Florida Bar v. Brumbaugh, 48803

CourtUnited States State Supreme Court of Florida
Citation355 So.2d 1186
Docket NumberNo. 48803,48803
PartiesTHE FLORIDA BAR, Petitioner, v. Marilyn R. BRUMBAUGH, Respondent.
Decision Date10 January 1978

R. Layton Mank, Chairman, Standing Unauthorized Practice of Law Committee, Miami, Richard C. McFarlain, Asst. Director-Legal, Tallahassee, Young Joe Simmons, Counsel, Ocala and William B. Wiley and John A. Weiss, Asst. Staff Counsels, Tallahassee, for The Florida Bar, petitioner.

Marilyn R. Brumbaugh, in pro. per.


The Florida Bar has filed a petition charging Marilyn Brumbaugh with engaging in the unauthorized practice of law, and seeking a permanent injunction prohibiting her from further engaging in these allegedly unlawful acts. We have jurisdiction under our constitutional authority to adopt rules for the practice and procedure in all the courts of this state. Article V, Section 2(a), Florida Constitution (1968). We now issue an injunction, delineating in this opinion those acts of respondent which we deem to constitute the unauthorized practice of law, and ordering her to stop such activities.

Respondent, Marilyn Brumbaugh, is not and has never been a member of the Florida Bar, and is, therefore, not licensed to practice law within this state. She has advertised in various local newspapers as "Marilyn's Secretarial Service" offering to perform typing services for "Do-It-Yourself" divorces, wills, resumes, and bankruptcies. The Florida Bar charges that she performed unauthorized legal services by preparing for her customers those legal documents necessary in an uncontested dissolution of marriage proceeding and by advising her customers as to the costs involved and the procedures which should be followed in order to obtain a dissolution of marriage. For this service, Ms. Brumbaugh charges a fee of $50.

Of course, we must determine whether the Florida Bar has presented sufficient evidence in the record before us to prove that respondent has engaged in the unauthorized practice of law. But, in cases such as this, the Florida Supreme Court is not confined to act solely in its judicial capacity. In addition, it acts in its administrative capacity as chief policy maker, regulating the administration of the court system and supervising all persons who are engaged in rendering legal advice to members of the general public. Such authority carries with it the responsibility to perform this task in a way responsive to the needs and desires of our citizens. This principle has long been our goal. In State v. Sperry, 140 So.2d 587, 595 (Fla.1962), we noted:

The reason for prohibiting the practice of law by those who have not been examined and found qualified to practice is frequently misunderstood. It is not done to aid or protect the members of the legal profession either in creating or maintaining a monopoly or closed shop. It is done to protect the public from being advised and represented in legal matters by unqualified persons over whom the judicial department can exercise little, if any, control in the matter of infractions of the code of conduct which, in the public interest, lawyers are bound to observe.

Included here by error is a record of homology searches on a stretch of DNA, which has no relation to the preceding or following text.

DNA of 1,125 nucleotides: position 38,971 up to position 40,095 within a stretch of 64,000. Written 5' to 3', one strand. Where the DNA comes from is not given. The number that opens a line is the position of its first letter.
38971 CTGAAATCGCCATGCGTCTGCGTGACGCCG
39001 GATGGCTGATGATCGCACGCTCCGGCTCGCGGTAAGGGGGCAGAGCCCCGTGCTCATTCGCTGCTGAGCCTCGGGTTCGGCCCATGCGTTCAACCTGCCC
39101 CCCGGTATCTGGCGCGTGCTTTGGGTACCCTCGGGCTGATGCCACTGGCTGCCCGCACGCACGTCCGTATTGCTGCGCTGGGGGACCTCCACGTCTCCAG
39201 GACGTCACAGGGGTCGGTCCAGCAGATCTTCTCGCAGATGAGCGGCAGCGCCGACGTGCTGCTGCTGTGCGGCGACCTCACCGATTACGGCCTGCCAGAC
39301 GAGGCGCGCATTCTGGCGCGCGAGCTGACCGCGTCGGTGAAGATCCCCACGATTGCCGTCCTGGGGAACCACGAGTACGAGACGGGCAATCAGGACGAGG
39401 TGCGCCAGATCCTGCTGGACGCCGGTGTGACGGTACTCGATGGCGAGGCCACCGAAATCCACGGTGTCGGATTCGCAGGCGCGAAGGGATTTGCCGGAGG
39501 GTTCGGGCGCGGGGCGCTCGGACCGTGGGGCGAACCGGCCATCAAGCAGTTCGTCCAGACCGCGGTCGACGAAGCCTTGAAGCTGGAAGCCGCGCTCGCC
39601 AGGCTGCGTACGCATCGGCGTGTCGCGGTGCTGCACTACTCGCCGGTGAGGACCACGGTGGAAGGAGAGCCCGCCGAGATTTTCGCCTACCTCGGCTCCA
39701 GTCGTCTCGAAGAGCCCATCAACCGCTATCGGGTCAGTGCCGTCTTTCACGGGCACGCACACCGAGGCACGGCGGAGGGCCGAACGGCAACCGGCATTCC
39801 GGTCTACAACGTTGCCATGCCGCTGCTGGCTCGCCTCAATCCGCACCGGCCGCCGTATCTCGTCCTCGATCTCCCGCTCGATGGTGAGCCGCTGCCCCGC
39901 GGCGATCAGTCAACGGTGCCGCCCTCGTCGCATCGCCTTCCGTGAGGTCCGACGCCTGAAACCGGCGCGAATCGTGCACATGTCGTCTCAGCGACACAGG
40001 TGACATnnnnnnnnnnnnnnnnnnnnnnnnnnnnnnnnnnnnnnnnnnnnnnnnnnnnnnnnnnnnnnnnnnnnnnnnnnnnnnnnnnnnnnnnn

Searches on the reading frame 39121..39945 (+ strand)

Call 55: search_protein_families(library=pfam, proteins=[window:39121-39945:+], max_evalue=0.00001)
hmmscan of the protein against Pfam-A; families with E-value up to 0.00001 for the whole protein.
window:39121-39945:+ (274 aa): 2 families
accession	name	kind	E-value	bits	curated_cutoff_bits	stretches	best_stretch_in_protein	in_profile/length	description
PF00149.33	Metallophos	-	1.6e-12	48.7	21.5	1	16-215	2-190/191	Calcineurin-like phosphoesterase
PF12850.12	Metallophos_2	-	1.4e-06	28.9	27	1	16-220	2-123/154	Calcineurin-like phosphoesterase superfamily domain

The Florida Bar as an agent of this Court, plays a large role in the enforcement of court policies and rules and has been active in regulating and disciplining unethical conduct by its members. Because of the natural tendency of all professions to act in their own self interest, however, this Court must closely scrutinize all regulations tending to limit competition in the delivery of legal services to the public, and determine whether or not such regulations are truly in the public interest. Indeed, the active role of state supreme courts in the regulation of the practice of law (when such regulation is subject to pointed reexamination by the state court as policy maker) is accorded great deference and exemption from federal interference under the Sherman Act. Bates v. State Bar of Arizona, --- U.S. ----, 97 S.Ct. 2691, 2698, 53 L.Ed.2d 810 (1977).

The United States Supreme Court has recently decided issues which may drastically change the practice of law throughout the country, especially with regards to advertising and price competition among attorneys. Bates v. State Bar of Arizona, supra; Goldfarb, et al. v. Virginia State Bar, 421 U.S. 773, 95 S.Ct. 2004, 44 L.Ed.2d 572 (1975). In addition, the Supreme Court has affirmed the fundamental constitutional right of all persons to represent themselves in court proceedings, Faretta v. California, 422 U.S. 806, 95 S.Ct. 2525, 45 L.Ed.2d 562 (1975). In Faretta, the Supreme Court emphasized that an attorney is merely an assistant who helps a citizen protect his legal rights and present his case to the courts. A person should not be forced to have an attorney represent his legal interests if he does not consent to such representation. It is imperative for us to analyze these cases and determine how their holdings and the policies behind them affect our regulation of the legal profession in this state.